is a partial function, a function and a total function (also an injection, a surjection, a bijection, and a relation).

empty codomain

If [math]A [/math] is a non-empty set, then there is no function [math]f:A \href{/cs2800/wiki/index.php/%5Cto}{\to} \href{/cs2800/wiki/index.php?title=%5Cemptyset&action=edit&redlink=1}{\emptyset} [/math].

Operations on functions

Function equality

Two functions [math]f [/math] and [math]g : A \href{/cs2800/wiki/index.php/%E2%86%92}{→} B [/math] are equal (written [math]f = g [/math]) if they agree on every input. In other words, [math]f = g [/math] if, for all [math]x \href{/cs2800/wiki/index.php/%E2%88%88}{∈} A [/math], [math]f(x) = g(x) [/math].

Image of a function

Definition: Image
If [math]f : A \href{/cs2800/wiki/index.php/%E2%86%92}{→} B [/math], then the image of [math]f [/math] (written [math]\href{/cs2800/wiki/index.php?title=Im&action=edit&redlink=1}{im}(f) [/math]) is the set of values that are output by [math]f [/math]. Formally, [math]\href{/cs2800/wiki/index.php?title=Im&action=edit&redlink=1}{im}(f) \href{/cs2800/wiki/index.php/Definition}{:=} \href{/cs2800/wiki/index.php/Set_comprehension}{\{y ∈ B \mid} \href{/cs2800/wiki/index.php/%E2%88%83}{∃x} \href{/cs2800/wiki/index.php/%E2%88%88}{∈} A\text{ such that }y=f(x)\} [/math] or more succinctly, [math]\href{/cs2800/wiki/index.php?title=Im&action=edit&redlink=1}{im}(f) := \href{/cs2800/wiki/index.php/Set_comprehension}{\{f(x) \mid x ∈ A\}} [/math].

Some authors use the term range to refer to the image; I tend to avoid this term, because others use it to refer to the codomain.

Function composition

One way to combine functions together to create new functions is by composing them:


Definition: Composition
Given a function [math]f : A \href{/cs2800/wiki/index.php/%E2%86%92}{→} B [/math] and a function [math]g : B \href{/cs2800/wiki/index.php/%E2%86%92}{→} C [/math], the composition of [math]g [/math] with [math]f [/math] (written [math]g \href{/cs2800/wiki/index.php/%E2%88%98}{∘} f [/math]) is the function [math]g \href{/cs2800/wiki/index.php/%5Ccirc}{\circ} f : A \href{/cs2800/wiki/index.php/%E2%86%92}{→} C [/math] given by [math](g \href{/cs2800/wiki/index.php/%5Ccirc}{\circ} f)(a) := g(f(a)) [/math].


Note that (with the domains and codomains described above), [math]f \href{/cs2800/wiki/index.php/%5Ccirc}{\circ} g [/math] is not defined; it is impossible to take outputs of [math]g [/math] (which live in the set [math]C [/math]) and pass them into [math]f [/math] (whose domain is [math]A [/math]).


For example, Composition.svg

Note that this picture is not backwards; we draw functions from left to right (the input is on the left, and the output is on the right) but we apply them with the input on the right. This means the symbolic composition looks backwards when you draw a picture.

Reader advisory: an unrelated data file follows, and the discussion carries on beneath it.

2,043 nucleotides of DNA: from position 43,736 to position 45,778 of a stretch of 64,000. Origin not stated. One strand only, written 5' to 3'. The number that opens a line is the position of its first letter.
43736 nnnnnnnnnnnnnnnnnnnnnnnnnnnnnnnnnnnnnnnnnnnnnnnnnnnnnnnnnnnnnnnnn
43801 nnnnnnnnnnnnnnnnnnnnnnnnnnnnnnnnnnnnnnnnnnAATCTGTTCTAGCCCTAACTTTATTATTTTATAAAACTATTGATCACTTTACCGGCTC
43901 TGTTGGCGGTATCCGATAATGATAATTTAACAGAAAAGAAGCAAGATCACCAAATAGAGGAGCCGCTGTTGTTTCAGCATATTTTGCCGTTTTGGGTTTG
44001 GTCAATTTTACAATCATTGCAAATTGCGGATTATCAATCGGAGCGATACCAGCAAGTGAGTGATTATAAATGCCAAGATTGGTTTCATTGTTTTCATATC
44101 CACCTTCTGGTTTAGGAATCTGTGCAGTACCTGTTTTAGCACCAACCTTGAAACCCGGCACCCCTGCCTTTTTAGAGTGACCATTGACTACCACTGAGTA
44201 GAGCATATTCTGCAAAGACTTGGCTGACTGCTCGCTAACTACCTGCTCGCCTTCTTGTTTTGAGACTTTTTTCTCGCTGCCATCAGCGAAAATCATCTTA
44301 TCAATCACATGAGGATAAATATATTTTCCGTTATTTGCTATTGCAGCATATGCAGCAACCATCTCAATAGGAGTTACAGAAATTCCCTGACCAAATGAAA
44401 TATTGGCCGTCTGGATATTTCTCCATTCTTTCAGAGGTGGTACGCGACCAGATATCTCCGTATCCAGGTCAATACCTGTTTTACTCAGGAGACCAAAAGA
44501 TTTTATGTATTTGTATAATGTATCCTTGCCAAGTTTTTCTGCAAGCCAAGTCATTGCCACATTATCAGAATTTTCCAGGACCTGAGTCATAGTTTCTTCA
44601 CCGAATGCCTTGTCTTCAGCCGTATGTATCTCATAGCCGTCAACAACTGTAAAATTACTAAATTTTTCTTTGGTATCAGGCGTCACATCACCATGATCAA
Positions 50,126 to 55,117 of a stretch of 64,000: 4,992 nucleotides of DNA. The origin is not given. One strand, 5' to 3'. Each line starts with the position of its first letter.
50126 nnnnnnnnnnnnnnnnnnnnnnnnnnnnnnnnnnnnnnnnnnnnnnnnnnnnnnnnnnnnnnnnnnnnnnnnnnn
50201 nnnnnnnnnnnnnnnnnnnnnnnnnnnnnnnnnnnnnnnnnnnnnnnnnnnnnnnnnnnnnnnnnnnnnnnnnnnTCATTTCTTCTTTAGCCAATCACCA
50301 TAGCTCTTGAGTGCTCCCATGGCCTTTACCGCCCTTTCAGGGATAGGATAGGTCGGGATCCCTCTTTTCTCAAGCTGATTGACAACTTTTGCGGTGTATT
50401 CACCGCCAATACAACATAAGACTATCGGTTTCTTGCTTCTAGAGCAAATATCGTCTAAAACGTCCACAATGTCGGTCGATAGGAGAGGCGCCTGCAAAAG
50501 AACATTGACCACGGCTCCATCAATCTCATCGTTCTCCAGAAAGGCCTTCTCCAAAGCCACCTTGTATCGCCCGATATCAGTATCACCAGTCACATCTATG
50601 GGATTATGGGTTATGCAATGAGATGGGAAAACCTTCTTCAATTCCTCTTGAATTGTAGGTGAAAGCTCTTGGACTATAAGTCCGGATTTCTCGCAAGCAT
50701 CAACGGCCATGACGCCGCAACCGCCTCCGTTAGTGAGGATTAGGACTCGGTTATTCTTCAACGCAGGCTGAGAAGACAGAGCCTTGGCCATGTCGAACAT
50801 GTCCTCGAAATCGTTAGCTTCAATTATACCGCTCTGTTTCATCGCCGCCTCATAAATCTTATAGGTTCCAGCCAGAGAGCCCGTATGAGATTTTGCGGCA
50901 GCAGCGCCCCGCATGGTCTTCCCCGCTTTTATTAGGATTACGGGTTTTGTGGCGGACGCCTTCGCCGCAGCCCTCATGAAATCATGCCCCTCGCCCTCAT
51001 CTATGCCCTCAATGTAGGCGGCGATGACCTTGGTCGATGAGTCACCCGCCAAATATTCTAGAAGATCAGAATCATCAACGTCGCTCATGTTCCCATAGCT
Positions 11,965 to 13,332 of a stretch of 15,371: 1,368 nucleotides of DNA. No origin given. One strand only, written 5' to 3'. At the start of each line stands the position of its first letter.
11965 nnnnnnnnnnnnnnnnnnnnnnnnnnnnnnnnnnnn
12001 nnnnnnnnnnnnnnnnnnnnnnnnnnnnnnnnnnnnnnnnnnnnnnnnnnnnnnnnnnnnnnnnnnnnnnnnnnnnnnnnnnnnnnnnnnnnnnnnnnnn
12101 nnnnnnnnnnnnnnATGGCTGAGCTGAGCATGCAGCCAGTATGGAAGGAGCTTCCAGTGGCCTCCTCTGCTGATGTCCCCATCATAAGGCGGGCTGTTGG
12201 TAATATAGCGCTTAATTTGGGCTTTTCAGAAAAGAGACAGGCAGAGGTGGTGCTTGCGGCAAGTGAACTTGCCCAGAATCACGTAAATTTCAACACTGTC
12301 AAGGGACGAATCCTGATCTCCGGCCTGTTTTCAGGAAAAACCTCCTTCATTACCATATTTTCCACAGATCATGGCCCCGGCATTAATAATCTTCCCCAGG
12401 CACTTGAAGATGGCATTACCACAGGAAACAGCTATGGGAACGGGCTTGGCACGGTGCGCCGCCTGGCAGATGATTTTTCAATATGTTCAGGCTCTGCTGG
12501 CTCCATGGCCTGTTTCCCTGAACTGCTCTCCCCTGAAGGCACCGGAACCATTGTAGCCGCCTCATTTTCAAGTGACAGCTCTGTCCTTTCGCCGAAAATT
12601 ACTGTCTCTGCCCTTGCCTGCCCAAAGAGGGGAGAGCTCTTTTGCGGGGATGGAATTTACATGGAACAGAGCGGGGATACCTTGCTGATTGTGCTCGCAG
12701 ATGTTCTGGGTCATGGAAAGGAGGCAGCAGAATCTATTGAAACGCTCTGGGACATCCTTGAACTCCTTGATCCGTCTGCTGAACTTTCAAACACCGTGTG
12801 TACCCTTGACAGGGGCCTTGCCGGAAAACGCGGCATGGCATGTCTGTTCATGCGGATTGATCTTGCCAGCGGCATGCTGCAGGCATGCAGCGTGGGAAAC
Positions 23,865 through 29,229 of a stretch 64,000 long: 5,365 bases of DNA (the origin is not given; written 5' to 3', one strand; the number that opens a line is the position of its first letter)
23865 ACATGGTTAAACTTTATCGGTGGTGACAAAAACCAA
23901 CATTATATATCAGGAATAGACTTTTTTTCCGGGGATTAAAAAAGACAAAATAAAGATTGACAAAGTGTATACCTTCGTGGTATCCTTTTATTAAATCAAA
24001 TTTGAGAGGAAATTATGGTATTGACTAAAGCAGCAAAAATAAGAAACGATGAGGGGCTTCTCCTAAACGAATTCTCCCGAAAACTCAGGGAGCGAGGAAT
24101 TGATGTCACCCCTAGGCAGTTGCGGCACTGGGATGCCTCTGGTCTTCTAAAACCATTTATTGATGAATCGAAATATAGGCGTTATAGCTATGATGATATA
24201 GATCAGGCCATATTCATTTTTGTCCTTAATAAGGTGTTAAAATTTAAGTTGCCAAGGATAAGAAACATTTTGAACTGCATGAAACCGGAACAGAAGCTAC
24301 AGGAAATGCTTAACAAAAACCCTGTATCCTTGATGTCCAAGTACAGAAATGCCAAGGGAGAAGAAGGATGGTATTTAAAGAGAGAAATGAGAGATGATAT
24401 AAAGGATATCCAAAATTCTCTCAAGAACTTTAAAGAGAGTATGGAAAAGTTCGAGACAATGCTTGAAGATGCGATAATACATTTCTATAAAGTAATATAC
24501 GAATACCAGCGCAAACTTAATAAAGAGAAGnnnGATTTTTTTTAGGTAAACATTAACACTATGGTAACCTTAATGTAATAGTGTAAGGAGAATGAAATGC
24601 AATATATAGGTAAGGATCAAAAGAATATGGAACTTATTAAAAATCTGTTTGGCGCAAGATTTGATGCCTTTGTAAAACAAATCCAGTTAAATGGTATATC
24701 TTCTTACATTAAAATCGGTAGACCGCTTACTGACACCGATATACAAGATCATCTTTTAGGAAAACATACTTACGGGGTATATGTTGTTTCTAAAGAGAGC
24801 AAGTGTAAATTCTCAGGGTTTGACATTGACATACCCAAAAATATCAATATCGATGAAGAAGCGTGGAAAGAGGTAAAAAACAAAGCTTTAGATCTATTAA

Identity function

The identity function is a simple but useful function (in fact, it is a bijection):


Definition: Identity function
If [math]A [/math] is a set, then the identity function on [math]A [/math] (written [math]\href{/cs2800/wiki/index.php?title=Id&action=edit&redlink=1}{id}_A [/math] or simply [math]\href{/cs2800/wiki/index.php?title=Id&action=edit&redlink=1}{id} [/math] if [math]A [/math] is clear) is the function [math]\href{/cs2800/wiki/index.php?title=Id&action=edit&redlink=1}{id} : A \href{/cs2800/wiki/index.php/%E2%86%92}{→} A [/math] given by [math]id(x)\href{/cs2800/wiki/index.php/Definition}{:=x} [/math].

Set of all functions from X to Y

Since functions are things, we can consider sets of functions, and we can even create functions whose domain and codomain are themselves sets of functions

Definition: ⟦X→Y⟧
If [math]X [/math] and [math]Y [/math] are sets, then [math]⟦X→Y⟧ [/math] denotes the set of all functions with domain [math]X [/math] and codomain [math]Y [/math].

Note: I usually use the notation [X → Y], but it interferes with the wiki formatting, so I will use [math]\href{/cs2800/wiki/index.php/%E2%9F%A6X%E2%86%92Y%E2%9F%A7}{⟦X→Y⟧} [/math] in the wiki. You may use either notation.

For example, if [math]X \href{/cs2800/wiki/index.php/Definition}{:=} \{1,2\} [/math] and [math]Y \href{/cs2800/wiki/index.php/Definition}{:=} \{a,b\} [/math], then [math]\href{/cs2800/wiki/index.php/%E2%9F%A6X%E2%86%92Y%E2%9F%A7}{⟦X→Y⟧} [/math] would contain four functions:

  • One taking both [math]1 [/math] and [math]2 [/math] to [math]a [/math]
  • One taking both [math]1 [/math] and [math]2 [/math] to [math]b [/math]
  • One taking both [math]1 [/math] to [math]a [/math] and [math]2 [/math] to [math]b [/math]
  • One taking both [math]1 [/math] to [math]b [/math] and [math]2 [/math] to [math]a [/math]


It might be drawn this way (for example, to draw it as the domain of another function):

⟦X→Y⟧.svg